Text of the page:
A little more than three hours later (it was only 3.5 miles, but we were birdwatching!), we were in the car, and Phiance had some notion about a park on the southside of Rockett's Landing. And sure enough, once we skirted the city's water treatment facility, there were signs for a boat landing and the slave trail (skim down at that link). The sign at the beginning of the trail tells of the massiveness of slave trade, of nighttime walks to the market on the other side of the river, and of the profit whites made selling people downriver to the sugar cane plantations of the deep south. Mind-numbing.

From the southside of the James, we could see the Schooner Virginia, our other destination. We got in the car and crossed the Mayo Bridge and a few minutes later were onboard. It's maintained, it seems, as an educational vessel and occasional movie set. One of the sailors said, Yes, they were at the Bay Bridge-Tunnel just before the Fourth of July with another schooner, getting ready for a race. Ha! That's who we saw on our way to Kiptopeke in late June. Richmond is such a small town.

Monday, November 06, 2006

Around Town

Mankin, a showplace built by a brickmaker during Virginia's colonial revival hey-day, is now available for weddings. Philance took me by it on a tour of East Henrico on one of our first outings together. Alas, according to the T-D, it's rather out of our price range, as it is designed for destination weddings.

I keep meaning to mention how nice it is that someone converted the small hotel on Franklin just east of Belvidere into apartments. When I come home from the Y, it's nice to see lights on in that building.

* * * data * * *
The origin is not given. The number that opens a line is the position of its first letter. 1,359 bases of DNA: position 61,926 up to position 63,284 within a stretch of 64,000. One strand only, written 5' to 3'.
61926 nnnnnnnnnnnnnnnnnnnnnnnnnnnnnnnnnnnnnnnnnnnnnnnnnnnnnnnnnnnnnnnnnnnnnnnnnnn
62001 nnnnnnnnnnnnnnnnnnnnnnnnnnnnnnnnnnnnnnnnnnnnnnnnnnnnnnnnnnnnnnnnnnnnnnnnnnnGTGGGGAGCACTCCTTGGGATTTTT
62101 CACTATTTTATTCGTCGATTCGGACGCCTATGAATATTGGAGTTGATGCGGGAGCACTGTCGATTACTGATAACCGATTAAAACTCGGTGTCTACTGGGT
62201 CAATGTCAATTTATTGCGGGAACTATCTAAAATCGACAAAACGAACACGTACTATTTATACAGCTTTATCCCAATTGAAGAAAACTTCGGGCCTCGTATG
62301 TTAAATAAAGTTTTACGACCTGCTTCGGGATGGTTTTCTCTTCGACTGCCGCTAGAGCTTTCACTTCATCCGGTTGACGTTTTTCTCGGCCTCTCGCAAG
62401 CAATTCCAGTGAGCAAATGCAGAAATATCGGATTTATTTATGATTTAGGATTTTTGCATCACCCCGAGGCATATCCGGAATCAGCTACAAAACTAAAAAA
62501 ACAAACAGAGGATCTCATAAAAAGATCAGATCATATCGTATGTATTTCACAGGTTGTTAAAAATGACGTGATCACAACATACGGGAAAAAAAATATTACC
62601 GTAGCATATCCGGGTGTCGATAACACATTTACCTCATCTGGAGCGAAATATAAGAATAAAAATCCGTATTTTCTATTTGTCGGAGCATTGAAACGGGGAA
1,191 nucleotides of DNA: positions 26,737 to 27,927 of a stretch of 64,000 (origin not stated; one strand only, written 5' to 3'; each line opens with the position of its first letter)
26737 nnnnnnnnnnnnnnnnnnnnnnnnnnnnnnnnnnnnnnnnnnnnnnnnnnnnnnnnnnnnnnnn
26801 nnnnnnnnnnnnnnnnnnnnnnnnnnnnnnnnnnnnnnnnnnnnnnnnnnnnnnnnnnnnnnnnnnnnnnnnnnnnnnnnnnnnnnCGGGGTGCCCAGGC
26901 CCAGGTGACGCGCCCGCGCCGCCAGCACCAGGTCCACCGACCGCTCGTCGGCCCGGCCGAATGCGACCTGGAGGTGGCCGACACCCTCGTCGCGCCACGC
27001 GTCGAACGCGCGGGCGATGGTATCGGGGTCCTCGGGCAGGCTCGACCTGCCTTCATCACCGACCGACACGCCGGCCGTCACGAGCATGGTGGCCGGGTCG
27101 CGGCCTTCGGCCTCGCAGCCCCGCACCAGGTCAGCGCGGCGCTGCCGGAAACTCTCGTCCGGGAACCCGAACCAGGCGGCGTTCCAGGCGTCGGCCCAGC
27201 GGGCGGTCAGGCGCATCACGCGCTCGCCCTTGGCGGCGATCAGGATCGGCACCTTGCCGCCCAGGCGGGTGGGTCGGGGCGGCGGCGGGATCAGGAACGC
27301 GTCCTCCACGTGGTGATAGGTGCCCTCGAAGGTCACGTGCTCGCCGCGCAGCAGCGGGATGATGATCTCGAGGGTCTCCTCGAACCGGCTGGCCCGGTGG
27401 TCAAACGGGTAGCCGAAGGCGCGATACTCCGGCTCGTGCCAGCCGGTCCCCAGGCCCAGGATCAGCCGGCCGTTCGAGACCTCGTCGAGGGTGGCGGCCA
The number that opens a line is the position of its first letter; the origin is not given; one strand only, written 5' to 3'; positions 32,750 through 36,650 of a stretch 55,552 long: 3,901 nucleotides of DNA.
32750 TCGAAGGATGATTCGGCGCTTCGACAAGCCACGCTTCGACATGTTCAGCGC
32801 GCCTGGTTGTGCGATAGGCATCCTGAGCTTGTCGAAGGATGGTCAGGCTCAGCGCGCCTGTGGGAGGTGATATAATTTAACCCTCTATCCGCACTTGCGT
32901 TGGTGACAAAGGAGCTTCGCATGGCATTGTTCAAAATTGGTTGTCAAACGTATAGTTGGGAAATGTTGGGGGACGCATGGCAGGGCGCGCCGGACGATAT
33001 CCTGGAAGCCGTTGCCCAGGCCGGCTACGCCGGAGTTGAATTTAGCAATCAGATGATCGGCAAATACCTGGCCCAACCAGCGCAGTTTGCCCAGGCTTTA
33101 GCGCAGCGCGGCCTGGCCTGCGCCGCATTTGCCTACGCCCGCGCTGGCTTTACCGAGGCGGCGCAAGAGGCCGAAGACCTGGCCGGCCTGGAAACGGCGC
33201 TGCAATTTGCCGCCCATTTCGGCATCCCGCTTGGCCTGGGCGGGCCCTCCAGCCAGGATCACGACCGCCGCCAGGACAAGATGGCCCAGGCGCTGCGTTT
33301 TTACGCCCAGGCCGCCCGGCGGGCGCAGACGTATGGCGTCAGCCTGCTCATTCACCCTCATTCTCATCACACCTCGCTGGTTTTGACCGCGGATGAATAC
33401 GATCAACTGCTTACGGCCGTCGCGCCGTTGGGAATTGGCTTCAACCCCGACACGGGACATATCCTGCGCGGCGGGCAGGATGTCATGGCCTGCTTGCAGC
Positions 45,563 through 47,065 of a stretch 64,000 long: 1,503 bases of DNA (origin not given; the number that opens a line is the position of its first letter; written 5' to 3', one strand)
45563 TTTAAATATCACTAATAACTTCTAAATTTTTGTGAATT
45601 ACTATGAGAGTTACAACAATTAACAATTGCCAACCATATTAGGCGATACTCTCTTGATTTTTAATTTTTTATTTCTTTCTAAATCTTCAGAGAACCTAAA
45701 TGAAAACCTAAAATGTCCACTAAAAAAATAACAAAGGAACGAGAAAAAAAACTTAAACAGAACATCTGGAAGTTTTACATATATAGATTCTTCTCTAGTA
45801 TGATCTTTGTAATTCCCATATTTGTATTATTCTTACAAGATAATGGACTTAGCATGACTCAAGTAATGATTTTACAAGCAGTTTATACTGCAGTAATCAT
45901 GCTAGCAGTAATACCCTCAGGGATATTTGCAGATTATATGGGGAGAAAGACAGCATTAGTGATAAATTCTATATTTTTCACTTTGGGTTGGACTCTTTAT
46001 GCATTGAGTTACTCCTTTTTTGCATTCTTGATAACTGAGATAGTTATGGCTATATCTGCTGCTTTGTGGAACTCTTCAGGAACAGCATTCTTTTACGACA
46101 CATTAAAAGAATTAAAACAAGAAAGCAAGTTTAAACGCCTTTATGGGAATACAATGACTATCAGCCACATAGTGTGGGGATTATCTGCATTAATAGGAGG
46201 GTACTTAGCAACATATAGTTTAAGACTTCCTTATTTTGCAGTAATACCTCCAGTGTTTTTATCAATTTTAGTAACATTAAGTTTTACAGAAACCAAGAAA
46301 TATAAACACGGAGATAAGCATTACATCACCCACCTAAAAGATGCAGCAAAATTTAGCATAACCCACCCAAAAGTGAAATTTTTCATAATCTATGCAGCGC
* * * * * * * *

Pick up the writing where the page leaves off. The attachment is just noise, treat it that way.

At the Byrd: installation of a new sound system.

Bumperstickers noted on Cary Street this morning: "We Homeschool / Because Home is Cool" with "Public School? / Aren't You Worried About Socialization?" on a minivan and "Clinton Ruined a Dress / Bush Ruined a NATION" on an SUV.

Saturday, November 04, 2006


As has been predicted for the last 20 years, but has been only truly likely the last five, the Girl Scout Commonwealth Council decided to sell Camp Kittamaqund. One sign was that the Council has not put adequate money into maintenance for the last several years, and in the last 20 did not undertake the scale of construction that would have made the exquisite property appealing to not only modern girls, but also to their over-protective parents who cannot be bothered to drive more than 30 minutes for mere crafts and sailing. No money was put into the property because no money was available. Members, families, alumnae, and corporations failed to give the money it takes to sustain nearly 400 acres. The other sign of impending sale was the coming of gourmet food markets and public radio to the Northern Neck: rich Baby Boomers are flocking -- the time is right to sell.

Most readers will not be surprised that there is no timely posting of a press release on the PR page of the website nor on the homepage. The local council (31 counties and 6 cities in central Virginia, repsonisable to a national organization, as well as local membership) has a number of strengths: timeliness and use of technology are not among them.

I also don't see a posting for the meetings that were held this week at which Council President Tina Dickerson made the announcement. I heard about it only through the courtesy of my former co-workers, NOT as a lifetime member of the Council or trainer. When I heard was clear what it would be about, and, frankly, I didn't have the stomach to go. I made all the difference I could at CK from 1982 - 2002. Now, I choose to make a difference in the world in other ways.

Some links
Something I wrote on Kittamaqund history; I will try to do more
Draco's page, which allows current and recent CKers to keep up
Northern Neck tourism site (Use your favorite search engine to look for "Northern Neck VA" and notice the paid and unpaid hit are mostly "real estate")

****NEW**** PoeAnna's protest page; join in